Unlock the potential of Australia's job market with the Temporary Skill Shortage Visa - Subclass 482. Introduced in 2018, the TSS visa bridges Australia's skill gap, providing a pathway for skilled professionals to realise their career aspirations. It addresses short- and medium-term needs with three distinct streams catering to varying employment durations. However, the journey requires navigating specific requirements, from employer sponsorships to applicant criteria. Fortunately, All Access Migration team offers expert guidance. Whether you're an employer or a potential employee, delve into the intricacies of this visa with us and turn your Australian work dreams into reality.

Regional Visa

Navigating The Path To Regional Visas: Your Gateway To A Life In Regional Australia

Explore the world of regional visas, including the Skilled Work Regional (Provisional) Visa (Subclass 491) and Skilled Employer Sponsored Regional (Provisional) Visa (Subclass 494). Discover a life rich with opportunities in the heart of regional Australia! Whether you're drawn to its serene landscapes or thriving communities, there's a path tailored for you. With distinct visa options offering a chance to live, work, and study amidst Australia's hidden gems, with an employer, or state to sponsor you, the dream is closer than you think. Under the expert guidance of All Access Migration, the visa options become clear and achievable.


Designated Area Migration Agreement (DAMA): Paving The Way For Skilled Workers And Australian Businesses

Designated Area Migration Agreements (DAMAs) significantly evolved Australia's skilled migration framework, offering a dynamic two-tiered system tailored to regional needs. Diverging from traditional migration pathways, DAMAs permit regions to source a broader range of overseas talent. A foundational five-year "head agreement" with regional representatives is at the helm. This paves the way for tier two: individual labour agreements with employers, aligning with the head agreement's stipulations. While 12 DAMAs currently operate, each mirrors its region's unique necessities. While the process might seem intricate, advisors like All Access Migration ensure a streamlined experience for businesses eager to tap into this option.

Healthcare Worker

Queensland Government's Workforce Attraction Scheme Recognises Interstate and International Healthcare Heroes

Discover Queensland Government's groundbreaking initiative revolutionising healthcare by attracting skilled workforce. Addressing critical shortages, the government offers appealing incentives to healthcare workers across Australia and abroad. Count on All Access Migration for seamless support during relocation and immigration process. Enjoy benefits of up to $20,000 for joining Queensland Health and up to $70,000 for rural doctors. These incentives transform healthcare, ensuring top-notch services for all Queensland residents.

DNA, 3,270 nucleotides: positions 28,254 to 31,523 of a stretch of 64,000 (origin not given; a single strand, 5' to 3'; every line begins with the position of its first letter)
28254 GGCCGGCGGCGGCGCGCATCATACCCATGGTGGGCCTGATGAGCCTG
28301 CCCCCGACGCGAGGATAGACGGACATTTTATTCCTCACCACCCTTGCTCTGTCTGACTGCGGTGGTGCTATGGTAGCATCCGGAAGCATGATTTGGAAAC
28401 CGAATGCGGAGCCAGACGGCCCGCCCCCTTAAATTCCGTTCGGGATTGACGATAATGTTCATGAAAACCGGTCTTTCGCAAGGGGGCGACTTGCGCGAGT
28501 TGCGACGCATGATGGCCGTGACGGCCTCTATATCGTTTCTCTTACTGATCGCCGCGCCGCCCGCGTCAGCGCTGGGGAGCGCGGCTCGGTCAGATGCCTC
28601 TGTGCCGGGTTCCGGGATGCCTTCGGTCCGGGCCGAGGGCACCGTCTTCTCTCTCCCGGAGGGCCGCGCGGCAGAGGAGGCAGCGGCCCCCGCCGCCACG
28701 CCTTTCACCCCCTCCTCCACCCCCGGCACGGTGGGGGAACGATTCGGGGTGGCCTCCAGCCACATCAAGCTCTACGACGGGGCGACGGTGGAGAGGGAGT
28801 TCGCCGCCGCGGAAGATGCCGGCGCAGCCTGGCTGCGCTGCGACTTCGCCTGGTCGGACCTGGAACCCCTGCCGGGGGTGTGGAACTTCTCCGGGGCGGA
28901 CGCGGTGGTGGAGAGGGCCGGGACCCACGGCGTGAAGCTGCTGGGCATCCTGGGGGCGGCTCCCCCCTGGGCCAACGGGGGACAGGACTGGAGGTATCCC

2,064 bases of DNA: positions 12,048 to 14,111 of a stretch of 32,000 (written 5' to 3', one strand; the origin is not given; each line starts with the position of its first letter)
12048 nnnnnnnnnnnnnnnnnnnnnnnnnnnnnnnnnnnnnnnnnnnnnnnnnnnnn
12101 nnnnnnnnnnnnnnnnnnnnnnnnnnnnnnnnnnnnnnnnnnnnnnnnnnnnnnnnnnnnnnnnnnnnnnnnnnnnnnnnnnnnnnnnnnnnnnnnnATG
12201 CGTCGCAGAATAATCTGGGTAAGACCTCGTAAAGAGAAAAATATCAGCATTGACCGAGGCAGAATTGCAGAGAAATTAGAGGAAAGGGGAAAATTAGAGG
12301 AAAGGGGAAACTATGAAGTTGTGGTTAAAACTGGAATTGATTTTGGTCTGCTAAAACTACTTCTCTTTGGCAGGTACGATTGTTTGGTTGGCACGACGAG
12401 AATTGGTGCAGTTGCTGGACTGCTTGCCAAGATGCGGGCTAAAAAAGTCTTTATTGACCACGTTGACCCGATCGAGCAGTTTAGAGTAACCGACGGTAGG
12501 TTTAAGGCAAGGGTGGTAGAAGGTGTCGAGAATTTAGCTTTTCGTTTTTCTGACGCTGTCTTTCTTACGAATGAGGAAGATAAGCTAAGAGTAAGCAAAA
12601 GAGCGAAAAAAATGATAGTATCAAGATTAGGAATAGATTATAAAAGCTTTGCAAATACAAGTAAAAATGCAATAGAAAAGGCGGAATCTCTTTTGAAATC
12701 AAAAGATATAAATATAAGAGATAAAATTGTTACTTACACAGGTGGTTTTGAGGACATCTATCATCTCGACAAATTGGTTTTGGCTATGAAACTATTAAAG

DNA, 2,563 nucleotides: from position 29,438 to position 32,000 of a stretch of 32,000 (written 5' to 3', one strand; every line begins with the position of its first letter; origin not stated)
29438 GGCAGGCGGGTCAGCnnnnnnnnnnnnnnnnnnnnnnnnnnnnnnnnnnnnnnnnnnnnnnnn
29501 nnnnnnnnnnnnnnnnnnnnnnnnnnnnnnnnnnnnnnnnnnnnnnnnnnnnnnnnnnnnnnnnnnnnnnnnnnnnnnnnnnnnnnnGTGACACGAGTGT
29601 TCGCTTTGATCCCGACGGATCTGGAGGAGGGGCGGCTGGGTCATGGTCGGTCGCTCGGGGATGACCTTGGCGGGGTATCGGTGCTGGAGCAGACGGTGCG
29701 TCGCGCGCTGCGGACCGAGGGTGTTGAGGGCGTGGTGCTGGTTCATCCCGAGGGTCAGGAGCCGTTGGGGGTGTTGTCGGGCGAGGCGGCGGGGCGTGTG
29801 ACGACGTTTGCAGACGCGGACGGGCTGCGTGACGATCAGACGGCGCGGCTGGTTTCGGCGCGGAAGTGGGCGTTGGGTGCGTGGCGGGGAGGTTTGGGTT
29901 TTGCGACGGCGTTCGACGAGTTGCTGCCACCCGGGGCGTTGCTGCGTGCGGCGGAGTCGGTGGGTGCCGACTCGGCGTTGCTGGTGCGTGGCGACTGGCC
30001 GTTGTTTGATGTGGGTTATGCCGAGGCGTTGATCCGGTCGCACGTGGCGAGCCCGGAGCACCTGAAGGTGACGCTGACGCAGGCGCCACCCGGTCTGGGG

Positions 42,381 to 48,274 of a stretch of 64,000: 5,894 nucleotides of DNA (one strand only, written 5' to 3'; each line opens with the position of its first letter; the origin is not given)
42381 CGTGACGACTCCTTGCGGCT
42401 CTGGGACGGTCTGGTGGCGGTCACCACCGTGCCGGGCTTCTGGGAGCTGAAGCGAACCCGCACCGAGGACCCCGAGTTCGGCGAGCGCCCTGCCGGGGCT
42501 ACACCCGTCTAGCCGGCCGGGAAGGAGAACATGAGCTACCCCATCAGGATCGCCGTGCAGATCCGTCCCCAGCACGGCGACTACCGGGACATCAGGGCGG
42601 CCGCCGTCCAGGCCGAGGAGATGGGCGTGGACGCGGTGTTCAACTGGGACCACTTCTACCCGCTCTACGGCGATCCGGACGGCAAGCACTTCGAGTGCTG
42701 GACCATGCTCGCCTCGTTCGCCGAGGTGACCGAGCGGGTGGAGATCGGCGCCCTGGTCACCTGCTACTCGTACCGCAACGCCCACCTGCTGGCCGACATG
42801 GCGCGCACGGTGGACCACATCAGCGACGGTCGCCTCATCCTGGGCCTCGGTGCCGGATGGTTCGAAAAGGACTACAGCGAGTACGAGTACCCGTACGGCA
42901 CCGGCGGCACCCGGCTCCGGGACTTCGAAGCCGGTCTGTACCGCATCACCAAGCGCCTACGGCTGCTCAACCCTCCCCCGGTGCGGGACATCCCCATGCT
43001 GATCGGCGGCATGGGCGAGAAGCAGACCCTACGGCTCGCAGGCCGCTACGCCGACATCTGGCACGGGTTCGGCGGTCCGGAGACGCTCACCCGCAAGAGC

Update: The Australian Government Announces Temporary Skilled Migration Income Threshold Increase

As a result of an independent review, the Australian government has decided to raise the Temporary Skilled Migration Income Threshold (TSMIT) from $53,900 to $70,000 effective from 1 July 2023. This alteration will impact companies that sponsor foreign workers under skilled migration programs, as they must comply with the minimum salary requirement to guarantee that migrant workers receive equitable pay. The government's choice reflects their dedication to fairness within the skilled migration system.

New Zealanders

Direct Pathway to Australian Citizenship for New Zealanders

The Australian Government has introduced a direct pathway to Australian citizenship for eligible New Zealand citizens living in Australia, which marks a significant change in the migration policy between the two nations. This move is expected to make access to Australian citizenship much more manageable for New Zealanders living in Australia, and it is set to take effect from 1 July 2023. The article emphasises the significance of this policy shift and its impact on the lives of New Zealanders living in Australia.

TPD Claim

Overhaul Needed For Skilled Migration System To Address Labour Shortages

Australia’s skilled migration system is facing a significant challenge for addressing the country's skill shortage and labour crisis. However, the mandatory job advertisement requirement for employers recruiting skilled migrants has hindered the system's success, as recently pointed out by a review conducted by Martin Parkinson, Joanna Howe, and John Azarias. Removing this requirement could significantly improve the system's efficiency and effectiveness. Furthermore, the visa system's outdated policies have led to the exploitation of temporary migrants by unscrupulous employers, creating a vulnerable group that needs protection.